I got some Notebooks which are 15 or 25% filled. One of them I love it and do not want to throw it away as it got 75% empty pages, instead I want to use to take notes, but as 25% is filled with stuff which is not needed, how can I make sure I always open from where I started as a New Notebook? One can argue, use the bookmark (Ribbon) with notebook but what If I need more bookmark to remind myself of key points. How can I not let the notebook go to waste?

  • I've seen books with more than one ribbon. I've seen ribbons in more than one colour.
    – Stan
    Mar 29, 2019 at 11:48

5 Answers 5


Tape the old pages together, or use a paperclip to hold the old pages together. If it's a spiral notebook, simply rip out the old pages.

  • You can cut old pages out of a notebook, even if it's not a spiral notebook. I do that. Mar 15, 2019 at 13:29

Hack the Notebook(s)

Cut the top (or bottom) corner off the used pages.

Corner cut thumb index for notebook

As soon as you open the cover, put your thumb on the cut corner and flip the book open to a fresh page without having the flip through the full pages.

Some notebooks come with a die-cut serrated corner for this. I use a pair of scissors after a note-taking session.

  1. Put a white sheet of paper the same size as the pages of your notebook between the last filled page and the first empty one. Neatly align it with the pages.
  2. Put a sheet of decorative paper (white, colored, marbeled, whatever you like) that's bigger than the notebook on top of the white one. The pretty side of the paper should face the empty pages.
  3. Close the notebook. Let the front cover face you.
  4. Mark the dimensions of the front cover on the backside of the decorative paper. draw a little wider than the actual dimensions are so you won't end up with any lines in the finished product.
  5. Open the book so the backside of the decorative paper faces you.
  6. Apply a weak glue inside the mark you made. If you're sure you never want to remove the paper again, you can use a strong glue.
  7. Close the notebook and make sure the decorative paper adheres to the inside of the front cover. Let the glue dry completely before continuing.
  8. Neatly trim the decorative paper to the size of the notebook. Remove the lines to mark the size of the cover in this process.

You can now open the notebook again. The old pages will be trapped in a pouch made by the decorative paper. The one loose sheet glides over the old pages and lets you open the book without ripping out pages.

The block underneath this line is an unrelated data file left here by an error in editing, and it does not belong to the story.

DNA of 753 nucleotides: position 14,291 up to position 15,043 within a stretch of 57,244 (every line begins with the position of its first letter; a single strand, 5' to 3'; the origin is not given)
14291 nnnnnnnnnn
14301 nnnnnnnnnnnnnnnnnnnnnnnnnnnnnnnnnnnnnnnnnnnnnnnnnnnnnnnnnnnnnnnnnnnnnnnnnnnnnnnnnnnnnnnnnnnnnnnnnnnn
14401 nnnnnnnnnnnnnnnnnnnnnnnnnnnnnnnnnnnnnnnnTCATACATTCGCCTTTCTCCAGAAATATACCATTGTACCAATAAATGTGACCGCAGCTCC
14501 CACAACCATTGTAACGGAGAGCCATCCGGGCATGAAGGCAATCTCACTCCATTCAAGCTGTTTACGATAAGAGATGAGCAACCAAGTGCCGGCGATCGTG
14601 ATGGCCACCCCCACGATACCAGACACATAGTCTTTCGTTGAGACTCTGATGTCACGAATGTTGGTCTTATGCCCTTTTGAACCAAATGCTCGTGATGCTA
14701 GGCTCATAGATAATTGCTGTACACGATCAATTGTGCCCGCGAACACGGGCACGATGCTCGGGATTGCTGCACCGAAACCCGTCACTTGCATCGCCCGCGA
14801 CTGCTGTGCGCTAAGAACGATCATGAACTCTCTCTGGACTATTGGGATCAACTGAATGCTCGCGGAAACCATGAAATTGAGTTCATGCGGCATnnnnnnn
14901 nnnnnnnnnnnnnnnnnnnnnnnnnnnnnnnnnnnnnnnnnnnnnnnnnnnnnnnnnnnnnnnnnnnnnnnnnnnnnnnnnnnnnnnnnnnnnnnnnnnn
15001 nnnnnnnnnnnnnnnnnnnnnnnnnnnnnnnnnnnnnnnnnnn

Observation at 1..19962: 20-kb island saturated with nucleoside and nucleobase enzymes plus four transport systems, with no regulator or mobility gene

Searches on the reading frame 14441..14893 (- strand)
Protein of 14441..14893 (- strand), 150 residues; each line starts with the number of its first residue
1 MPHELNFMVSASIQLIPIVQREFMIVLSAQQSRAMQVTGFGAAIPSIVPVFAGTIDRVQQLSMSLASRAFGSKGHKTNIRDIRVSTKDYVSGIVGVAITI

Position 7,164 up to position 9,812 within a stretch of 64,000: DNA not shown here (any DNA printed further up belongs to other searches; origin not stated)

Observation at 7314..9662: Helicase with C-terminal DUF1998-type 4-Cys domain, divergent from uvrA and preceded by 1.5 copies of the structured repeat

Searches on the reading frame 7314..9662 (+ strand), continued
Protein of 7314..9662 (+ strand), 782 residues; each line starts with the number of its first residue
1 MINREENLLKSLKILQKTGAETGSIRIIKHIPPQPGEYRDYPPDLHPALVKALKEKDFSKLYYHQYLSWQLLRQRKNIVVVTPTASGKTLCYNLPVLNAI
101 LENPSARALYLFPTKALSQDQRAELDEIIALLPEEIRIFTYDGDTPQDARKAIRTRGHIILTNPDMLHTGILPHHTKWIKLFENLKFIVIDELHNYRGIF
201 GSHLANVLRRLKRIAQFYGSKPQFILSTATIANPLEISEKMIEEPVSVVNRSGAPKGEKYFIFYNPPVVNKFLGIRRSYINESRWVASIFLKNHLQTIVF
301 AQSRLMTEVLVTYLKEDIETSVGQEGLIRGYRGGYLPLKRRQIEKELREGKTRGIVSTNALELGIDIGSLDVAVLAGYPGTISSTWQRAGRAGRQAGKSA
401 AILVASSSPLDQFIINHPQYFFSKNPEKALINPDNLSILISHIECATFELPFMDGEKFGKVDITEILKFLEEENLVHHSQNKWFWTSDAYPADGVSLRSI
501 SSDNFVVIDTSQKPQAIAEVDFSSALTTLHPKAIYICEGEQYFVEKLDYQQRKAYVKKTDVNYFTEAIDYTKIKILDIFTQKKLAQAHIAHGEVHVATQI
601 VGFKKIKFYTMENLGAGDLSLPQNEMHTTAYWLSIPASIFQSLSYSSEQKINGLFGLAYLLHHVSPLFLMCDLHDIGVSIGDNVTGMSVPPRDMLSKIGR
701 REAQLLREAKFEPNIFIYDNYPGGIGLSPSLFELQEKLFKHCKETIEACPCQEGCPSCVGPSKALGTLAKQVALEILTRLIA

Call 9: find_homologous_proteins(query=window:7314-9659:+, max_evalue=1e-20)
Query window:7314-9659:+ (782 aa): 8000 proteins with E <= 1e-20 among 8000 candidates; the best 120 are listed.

This method only works if the front cover is bigger than the pages inside the notebook. If you try to fix too many pages like that, they'll likely rip the decorative sheet from the cover.


Have you considered getting some wood glue/PVA, watering it down, and then brushing an inch wide strip down the outer edge of each page (one side only will be fine) that you don't want, then laying a plastic bag or similar over the last page, closing the book and weighting it down? After some time the front pages you don't want will be all stuck together and bonded to the front cover


Accept that in used notebooks some pages always will be outdated. If you can’t either remove them (no perforated edge) or just ignore them (personal challenge), use a pen and maybe a ruler to “cross out” the page as “no longer valid or relevant”. No need to go overboard, a diagonal line or two will likely be enough.

If you need to find specific pages („next empty page“ or just a bookmark), use sticky notes to create tabs. They come in different colors, sizes and materials and you can even write on them. And they can be re-positioned or removed. Pick what works for you and pleases your aesthetic sense. I have university notes where most of the outer edge (and / or top edge) consists of such an index.

If you are very crafty (and can live with more permanent bookmarks) think of washi tape. For inspiration, check out some avid bujo (slang for Bulllet Journal) enthusiasts’ blogs or Instagram feeds. (Warnings: Can be a rabbit hole.)

Your Answer

By clicking “Post Your Answer”, you agree to our terms of service and acknowledge you have read our privacy policy.

Not the answer you're looking for? Browse other questions tagged or ask your own question.